Here is Martin Luther, in his own words, on Justifying Faith and Sola Fide; framed ostensibly in his famed Law versus Gospel nexus as constituted in the Word. He says:
From all this it is easy to perceive on what principle good works are to be cast aside or embraced, and by what rule all teachings put forth concerning works are to be understood. For if works are brought forward as grounds of justification, and are done under the false persuasion that we can pretend to be justified by them, they lay on us the yoke of necessity, and extinguish liberty along with faith, and by this very addition to their use they become no longer good, but really worthy of condemnation. For such works are not free, but blaspheme the grace of God, to which alone it belongs to justify and save through faith. Works cannot accomplish this, and yet, with impious presumption, through our folly, they take it on themselves to do so; and thus break in with violence upon the office and glory of grace.
We do not then reject good works; nay, we embrace them and teach them in the highest degree. It is not on their own account that we condemn them, but on account of this impious addition to them and the perverse notion of seeking justification by them. These things cause them to be only good in outward show, but in reality not good, since by them men are deceived and deceive others, like ravening wolves in sheep’s clothing.
Now this leviathan, this perverted notion about works, is invincible when sincere faith is wanting. For those sanctified doers of works cannot but hold it till faith, which destroys it, comes and reigns in the heart. Nature cannot expel it by her own power; nay, cannot even see it for what it is, but considers it as a most holy will. And when custom steps in besides, and strengthens this pravity of nature, as has happened by means of impious teachers, then the evil is incurable, and leads astray multitudes to irreparable ruin. Therefore, though it is good to preach and write about penitence, confession, and satisfaction, yet if we stop there, and do not go on to teach faith, such teaching is without doubt deceitful and devilish. For Christ, speaking by His servant John, not only said, “Repent ye,” but added, “for the kingdom of heaven is at hand” (Matt. iii. 2). (quote taken from here)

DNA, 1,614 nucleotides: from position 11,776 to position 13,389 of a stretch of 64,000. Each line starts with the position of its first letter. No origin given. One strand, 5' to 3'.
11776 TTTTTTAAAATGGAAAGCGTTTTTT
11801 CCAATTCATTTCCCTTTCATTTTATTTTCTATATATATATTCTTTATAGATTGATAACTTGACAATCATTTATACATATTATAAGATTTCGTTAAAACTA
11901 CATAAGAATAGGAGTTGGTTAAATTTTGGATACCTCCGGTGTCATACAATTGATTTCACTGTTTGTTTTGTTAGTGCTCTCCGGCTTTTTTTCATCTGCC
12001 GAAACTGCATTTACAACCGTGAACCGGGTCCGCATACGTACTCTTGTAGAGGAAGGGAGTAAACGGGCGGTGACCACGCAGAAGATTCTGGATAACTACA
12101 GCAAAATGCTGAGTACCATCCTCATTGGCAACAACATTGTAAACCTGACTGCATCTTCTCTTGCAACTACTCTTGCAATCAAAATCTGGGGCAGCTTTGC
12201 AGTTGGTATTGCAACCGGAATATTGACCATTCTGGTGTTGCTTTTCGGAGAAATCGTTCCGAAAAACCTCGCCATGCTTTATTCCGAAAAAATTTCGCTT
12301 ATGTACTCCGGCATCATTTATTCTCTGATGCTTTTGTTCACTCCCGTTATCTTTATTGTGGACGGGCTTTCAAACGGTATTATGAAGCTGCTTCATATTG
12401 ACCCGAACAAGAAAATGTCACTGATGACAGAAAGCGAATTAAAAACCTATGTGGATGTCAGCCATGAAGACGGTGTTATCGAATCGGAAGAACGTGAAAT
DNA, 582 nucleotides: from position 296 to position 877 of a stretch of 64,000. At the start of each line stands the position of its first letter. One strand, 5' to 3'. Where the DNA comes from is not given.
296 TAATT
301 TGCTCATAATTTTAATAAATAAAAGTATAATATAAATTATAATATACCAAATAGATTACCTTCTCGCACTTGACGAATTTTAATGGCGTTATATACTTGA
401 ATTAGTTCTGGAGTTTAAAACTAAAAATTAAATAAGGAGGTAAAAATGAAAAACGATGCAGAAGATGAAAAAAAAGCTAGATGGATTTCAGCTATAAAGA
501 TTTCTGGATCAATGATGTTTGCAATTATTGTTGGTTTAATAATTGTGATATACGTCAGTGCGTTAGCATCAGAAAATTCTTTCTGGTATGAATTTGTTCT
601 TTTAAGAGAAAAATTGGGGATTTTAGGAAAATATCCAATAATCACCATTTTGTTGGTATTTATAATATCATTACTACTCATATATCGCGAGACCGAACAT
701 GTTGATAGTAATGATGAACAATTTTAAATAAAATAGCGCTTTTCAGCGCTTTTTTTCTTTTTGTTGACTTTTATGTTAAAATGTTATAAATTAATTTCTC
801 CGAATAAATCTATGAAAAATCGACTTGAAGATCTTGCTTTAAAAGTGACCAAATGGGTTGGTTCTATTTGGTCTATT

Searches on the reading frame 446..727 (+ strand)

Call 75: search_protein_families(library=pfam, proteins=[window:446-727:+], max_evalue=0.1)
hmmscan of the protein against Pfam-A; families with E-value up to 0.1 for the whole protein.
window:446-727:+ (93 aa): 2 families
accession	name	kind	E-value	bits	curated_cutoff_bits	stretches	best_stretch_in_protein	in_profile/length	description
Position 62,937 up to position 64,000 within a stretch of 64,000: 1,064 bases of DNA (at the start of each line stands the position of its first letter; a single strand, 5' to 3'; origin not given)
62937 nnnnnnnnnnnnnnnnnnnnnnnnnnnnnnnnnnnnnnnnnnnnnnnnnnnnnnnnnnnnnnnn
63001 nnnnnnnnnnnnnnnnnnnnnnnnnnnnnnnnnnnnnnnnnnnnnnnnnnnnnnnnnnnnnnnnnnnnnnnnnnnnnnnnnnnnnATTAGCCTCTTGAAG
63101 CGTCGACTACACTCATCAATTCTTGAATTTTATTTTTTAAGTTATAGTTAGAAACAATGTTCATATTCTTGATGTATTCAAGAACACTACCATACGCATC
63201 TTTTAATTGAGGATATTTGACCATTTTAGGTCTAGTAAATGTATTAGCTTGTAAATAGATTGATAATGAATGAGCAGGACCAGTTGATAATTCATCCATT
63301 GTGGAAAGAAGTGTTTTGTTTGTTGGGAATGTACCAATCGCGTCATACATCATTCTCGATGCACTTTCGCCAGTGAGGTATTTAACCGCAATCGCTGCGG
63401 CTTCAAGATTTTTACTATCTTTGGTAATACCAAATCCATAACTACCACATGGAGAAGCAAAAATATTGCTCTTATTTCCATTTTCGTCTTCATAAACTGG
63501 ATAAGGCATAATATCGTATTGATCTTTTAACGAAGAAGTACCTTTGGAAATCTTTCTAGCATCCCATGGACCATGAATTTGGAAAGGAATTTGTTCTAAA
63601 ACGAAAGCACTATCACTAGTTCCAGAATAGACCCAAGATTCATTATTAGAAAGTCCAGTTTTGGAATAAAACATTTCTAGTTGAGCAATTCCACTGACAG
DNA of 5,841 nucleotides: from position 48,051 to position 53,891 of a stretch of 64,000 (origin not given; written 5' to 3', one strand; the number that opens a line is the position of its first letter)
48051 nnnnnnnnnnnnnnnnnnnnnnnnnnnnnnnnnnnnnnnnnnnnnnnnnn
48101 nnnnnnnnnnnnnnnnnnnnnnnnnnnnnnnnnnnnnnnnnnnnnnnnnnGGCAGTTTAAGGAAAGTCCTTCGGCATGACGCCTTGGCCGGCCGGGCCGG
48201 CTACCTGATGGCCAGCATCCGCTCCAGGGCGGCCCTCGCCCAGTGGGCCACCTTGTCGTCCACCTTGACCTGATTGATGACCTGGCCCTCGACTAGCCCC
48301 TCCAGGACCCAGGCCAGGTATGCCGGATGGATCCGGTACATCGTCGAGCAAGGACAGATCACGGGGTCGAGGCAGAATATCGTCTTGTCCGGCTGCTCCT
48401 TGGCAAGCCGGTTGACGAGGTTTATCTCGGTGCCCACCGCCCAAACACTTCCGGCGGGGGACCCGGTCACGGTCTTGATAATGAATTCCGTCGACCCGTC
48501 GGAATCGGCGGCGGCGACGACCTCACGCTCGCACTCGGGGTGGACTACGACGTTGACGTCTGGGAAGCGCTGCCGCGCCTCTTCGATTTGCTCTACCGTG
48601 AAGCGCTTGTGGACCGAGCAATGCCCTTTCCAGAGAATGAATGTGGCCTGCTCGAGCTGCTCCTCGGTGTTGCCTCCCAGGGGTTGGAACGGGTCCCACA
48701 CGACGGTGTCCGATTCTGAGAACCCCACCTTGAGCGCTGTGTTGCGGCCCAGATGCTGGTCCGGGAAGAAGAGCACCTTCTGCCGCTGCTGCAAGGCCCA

Notice the last paragraph, . . . Nature cannot expel it by her own power; nay, cannot even see it for what it is, but considers it as a most holy will. And when custom steps in besides, and strengthens this pravity of nature, as has happened by means of impious teachers, then the evil is incurable, and leads astray multitudes to irreparable ruin. . . ., what he is getting at is the scholastic/thomistic notion of “nature being perfected or completed by grace; he believes that what is required is not a rebuilding of nature (man), but a recreating of nature in Christ. Whether the Holy Spirit, who is uncreated comes to the soul of man, and simultaneously provides that soul with created grace, or whether He the Spirit so “deifies” nature enabling it to “cooperate” with grace climaxing in condign merit, eternal life . . . whatever language one wants to use, Luther is repudiating this notion, along with St. Paul. There is nothing repairable about nature (see Rom 8:3), for Luther, and Protestants grace is Christ applied as donum, via the Holy Spirit in the heart of man. Nature is radically and apocalyptically recreated in Christ. In this sense, Luther speaks of “justifying faith” which results in union with Christ, eschatologically . . . once union is achieved with Him we are forever free, and guaranteed (cf. II Cor. 5:5) for consummation with our beautiful bride-groom, Jesus Christ.